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What Developers Think About Apple's iAd 263

Nemilar writes "It's been about a week since Apple rolled out its new advertising platform, and developers of iPhone apps are watching the earliest returns to see how much money they can expect to make from these ads. One developer reported Thursday that he earned $1,400 in one day for his flashlight app. The amount iAds pay is 'a high number when you get it, but you don't get it very often,' said Dave Yonamine, the director of marketing at MobilityWare. The article discusses revenue potential in relation to the only other mobile ads platform, AdMob for Android, and claims that iAd paid as much as $148 for the same number of ads as $1 on AdMob; but this extreme ratio is likely to erode as the novelty wears off."
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What Developers Think About Apple's iAd

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  • Re:iAD (Score:5, Insightful)

    by node_chomsky ( 1830014 ) on Sunday July 11, 2010 @08:51AM (#32865834)
    I hate advertising so much I have stopped watching live television. However, IAd is no more intrusive than any other form of mobile advertising you might have encountered in the past (i.e. browsing nearly any website). Additionally, this is a service that is packaged with mostly free software that you download voluntarily, so it's only as intrusive as you allow it to be.
  • Re:iAD (Score:5, Insightful)

    by clang_jangle ( 975789 ) on Sunday July 11, 2010 @08:53AM (#32865840) Journal
    WTF are you talking about? There is certainly adware that runs on windows as well as on Mac OS. It's just a normal part of the [proprietary] software ecosystem, like shareware or trialware. Usually the advantage of adware is you can use the software while enduring the ad or pay money for the ad-free version.

    This business of Apple being constantly praised uncritically or damned irrationally on slashdot is getting really old. Steve Jobs is neither your saviour nor the antichrist, and iAd is just a way for developers to offer an ad-sponsored software option.
  • by Tisha_AH ( 600987 ) on Sunday July 11, 2010 @08:59AM (#32865864) Journal

    This is just great. Now that AT&T is limiting the full capabilities of the iPhone/ iPad with data restrictions you get to "pay" for the bandwidth to download useless iAds.

    They get you coming and going.

  • Re:iAD (Score:3, Insightful)

    by erroneus ( 253617 ) on Sunday July 11, 2010 @09:09AM (#32865900) Homepage

    Especially when Unlimited service through AT&T is cancelled. Are the advertisers prepared to subsidize the AT&T bill for these users who are bombarded with ads?

  • Re:iAD (Score:0, Insightful)

    by Anonymous Coward on Sunday July 11, 2010 @09:13AM (#32865910)

    You imply that only Apple 'fanatics' and their iHardware are using ads which is of course not true. You also claim $600 dollar costs for hardware when it costs you $199. You also mentioned MS not doing ads, when NONE of them (Apple, MS, or Android) puts ads into their OS, the developers do in their 3rd party apps. Your post is simple meme trolling, nothing more.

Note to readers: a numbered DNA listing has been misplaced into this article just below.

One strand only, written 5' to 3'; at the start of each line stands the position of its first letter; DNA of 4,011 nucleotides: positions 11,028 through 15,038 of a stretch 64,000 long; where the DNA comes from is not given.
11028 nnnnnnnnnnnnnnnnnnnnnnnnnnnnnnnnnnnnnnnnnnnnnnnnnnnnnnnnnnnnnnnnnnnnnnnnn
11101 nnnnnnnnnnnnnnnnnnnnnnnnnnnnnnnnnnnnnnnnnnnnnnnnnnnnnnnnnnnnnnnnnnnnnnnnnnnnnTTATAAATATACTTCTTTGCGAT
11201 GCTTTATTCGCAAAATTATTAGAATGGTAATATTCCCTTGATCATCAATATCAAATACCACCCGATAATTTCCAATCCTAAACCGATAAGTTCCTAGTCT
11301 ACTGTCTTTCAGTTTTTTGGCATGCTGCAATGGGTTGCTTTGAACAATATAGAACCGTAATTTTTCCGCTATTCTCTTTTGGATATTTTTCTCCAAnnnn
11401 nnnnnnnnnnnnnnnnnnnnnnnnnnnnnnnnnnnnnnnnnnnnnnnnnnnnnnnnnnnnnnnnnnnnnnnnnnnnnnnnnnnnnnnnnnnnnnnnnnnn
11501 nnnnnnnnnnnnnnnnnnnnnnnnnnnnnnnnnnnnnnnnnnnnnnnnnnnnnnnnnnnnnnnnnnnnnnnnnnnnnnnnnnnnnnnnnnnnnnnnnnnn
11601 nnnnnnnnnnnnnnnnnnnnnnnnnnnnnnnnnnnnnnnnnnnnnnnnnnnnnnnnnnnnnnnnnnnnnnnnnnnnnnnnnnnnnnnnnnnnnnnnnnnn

Why is this marked as flamebait? It seems like a reasonable expression of a reasonable viewpoint

  • by Tuzanor ( 125152 ) on Sunday July 11, 2010 @09:36AM (#32866018) Homepage
    So then don't use the free app and stop whining about not getting something for nothing.
  • by Overzeetop ( 214511 ) on Sunday July 11, 2010 @09:42AM (#32866066) Journal

    Exactly the point. This gets more "free" apps on the store while getting the developers (and apple, of course) some cash. Personally, I'm fine with it. I already pay for the best apps I use, but always look for free "utility" apps to use once or twice a year. As I understand it, the ad will be a small click-though type, where the banner is a low bandwidth type which will load some more advanced (and b/w intensive) ad on clicking.

  • Flashlight ads? (Score:2, Insightful)

    by nickspoon ( 1070240 ) on Sunday July 11, 2010 @09:48AM (#32866100)
    I don't know about you, but I wouldn't buy a flashlight app that requires a data connection. :/
  • by Anonymous Coward on Sunday July 11, 2010 @10:06AM (#32866218)

    If you do not like it, please develop your own platform and release it to us with the restrictions you don't like removed. We'll be waiting.

    Oh, what, you don't have the expertise, time and money to donate to this project so it will be out soon? That's right, time and expertise are not free!

    If you truly feel that strongly, please put your time where your mouth is and get to work instead of complaining here.

  • Re:iAD (Score:5, Insightful)

    by ahankinson ( 1249646 ) on Sunday July 11, 2010 @10:14AM (#32866280)

    One might argue that Steve Jobs is no more a threat to "free software" than Richard Stallman. Stallman believes that the GPL is superior to, say, the BSD or MIT licenses; a stance that is primarily idealogical. The GPL is not as free as the BSD license, but that's OK. Some people like it better that way. You have the choice. If you look at it from a certain, limited point of view, the GPL can be seen as the "iPhone" of the open source licenses in that it restricts what you can, and cannot do, with the software.

    If you take everything coming from Apple as coming from Steve Jobs himself, then we could just as easily point to liberally-licensed projects like WebKit (LGPL), LLVM (NCSA License) and CLANG (BSD), libdispatch (Apache) or launchd (Apache) as arguments against your assertion that Jobs is against free software. Even the Apple Public Source License is certified by the FSF [] as a true Open Source license.

  • Re:Marketing move (Score:3, Insightful)

    by Rockoon ( 1252108 ) on Sunday July 11, 2010 @10:43AM (#32866468)